US Supreme Court weighs bid to challenge debit card ‘swipe fee’ rule

By Thomson Reuters Feb 20, 2024 | 5:06 AM

By John Kruzel and Andrew Chung

WASHINGTON (Reuters) – The U.S. Supreme Court on Tuesday was set to hear a bid to revive a lawsuit aimed at invalidating a contentious debit card “swipe fee” rule in a case with the broad potential to make federal regulations more vulnerable to legal challenges.

A convenience store called Corner Post in Watford City, North Dakota is asking the justices to restore its lawsuit – thrown out by lower courts – targeting a 2011 U.S. Federal Reserve regulation governing how much businesses pay to banks when customers use debit cards to make purchases.

These swipe, or interchange, fees reimburse banks for costs involved in offering debit cards. The fees are determined by Visa, MasterCard and other card networks, with a cap of 21 cents per transaction set under the Fed’s rule.

At issue in the case is whether Corner Post was too late when it brought a legal challenge in 2021 to the Fed’s regulation. Corner Post has argued that it should not be bound by the six-year statute of limitations that generally applies to such lawsuits because it opened for business in 2018, after that deadline had passed.

Corner Post, backed by various conservative and corporate interest groups including billionaire Charles Koch’s network and the U.S. Chamber of Commerce, contends that businesses should have wide latitude to challenge regulations they consider unlawful and burdensome. The company argues that the six-year time limit should not start running until a business is adversely affected – which for Corner Post would be March 2018 when it accepted its first debit-card payment.

President Joe Biden’s administration, representing the Federal Reserve Board of Governors, has argued that adopting Corner Post’s legal position “would substantially expand the class of potential challengers” to government regulations and threatens to “increase the burdens on agencies and courts.”

A group of small business associations filed a court brief urging the justices to maintain a strict statute of limitations that begins tolling at the time a regulation is finalized. They said that allowing lawsuits beyond this deadline “would create chaos, uncertainty and inconsistent regulatory regimes for the nation’s regulated industries and the American people the regulations seek to serve.”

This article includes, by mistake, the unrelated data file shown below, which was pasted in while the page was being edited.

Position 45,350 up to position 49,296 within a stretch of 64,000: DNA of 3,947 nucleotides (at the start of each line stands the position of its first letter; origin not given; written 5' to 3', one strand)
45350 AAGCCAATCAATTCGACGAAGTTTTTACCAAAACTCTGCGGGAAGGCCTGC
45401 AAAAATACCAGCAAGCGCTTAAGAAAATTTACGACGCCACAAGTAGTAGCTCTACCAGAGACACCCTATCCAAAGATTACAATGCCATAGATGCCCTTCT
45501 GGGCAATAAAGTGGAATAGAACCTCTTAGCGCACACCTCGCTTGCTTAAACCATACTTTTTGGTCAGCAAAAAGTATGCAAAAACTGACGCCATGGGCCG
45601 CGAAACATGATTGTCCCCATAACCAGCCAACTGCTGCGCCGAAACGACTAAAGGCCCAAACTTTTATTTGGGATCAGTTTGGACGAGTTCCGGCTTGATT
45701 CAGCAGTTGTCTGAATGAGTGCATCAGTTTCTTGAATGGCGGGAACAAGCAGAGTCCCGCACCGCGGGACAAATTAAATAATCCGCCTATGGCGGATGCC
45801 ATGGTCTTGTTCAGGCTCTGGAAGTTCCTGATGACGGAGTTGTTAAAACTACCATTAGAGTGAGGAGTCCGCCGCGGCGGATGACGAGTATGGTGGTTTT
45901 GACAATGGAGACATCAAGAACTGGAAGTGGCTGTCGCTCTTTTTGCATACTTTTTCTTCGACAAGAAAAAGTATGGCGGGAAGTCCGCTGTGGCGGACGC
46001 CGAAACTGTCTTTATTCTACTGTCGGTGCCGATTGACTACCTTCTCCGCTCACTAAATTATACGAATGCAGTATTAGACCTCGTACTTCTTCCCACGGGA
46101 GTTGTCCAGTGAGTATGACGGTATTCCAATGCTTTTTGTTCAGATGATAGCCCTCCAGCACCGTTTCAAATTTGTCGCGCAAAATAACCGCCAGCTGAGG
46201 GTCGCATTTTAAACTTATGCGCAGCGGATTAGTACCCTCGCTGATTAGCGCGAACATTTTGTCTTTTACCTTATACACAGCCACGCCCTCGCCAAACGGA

Banks and merchants had long wrestled over the swipe fees. Before Congress intervened, retailers paid as much as 44 cents per transaction, which they said made it hard for small businesses to accept debit cards.

In 2010, the U.S. Congress directed the Fed to cap the fees in a bid to reduce prices for consumers. The fee cap was included in the Dodd-Frank Wall Street reform law in a provision called Durbin amendment, after its chief supporter, Democratic Senator Richard Durbin.

After the law passed, the Fed capped fees at 21 cents per transaction. The move prompted litigation by retailers who expected a much lower cap and criticized the Fed’s interpretation of Dodd-Frank. But the Supreme Court in 2015 declined to hear that challenge, leaving intact a lower court’s 2014 ruling that the Fed’s regulation was appropriate.

In 2021, Corner Post sued the Federal Reserve in a North Dakota federal court, arguing that the rule defied congressional intent and was “arbitrary and capricious” under a federal law called the Administrative Procedure Act.

U.S. District Judge Daniel Traynor in 2022 dismissed Corner Post’s lawsuit, finding that the company’s lawsuit missed the six-year statute of limitations that began running after the regulation was finalized in 2011.

On appeal, the St. Louis-based 8th U.S. Circuit Court of Appeals affirmed Traynor’s decision, prompting Corner Post’s appeal to the Supreme Court. A decision in the case is expected by the end of June.

The Fed last year proposed cutting the current cap to 14.4 cents per transaction, with the change now in the midst of a public comment period.

(Reporting by John Kruzel; Editing by Will Dunham)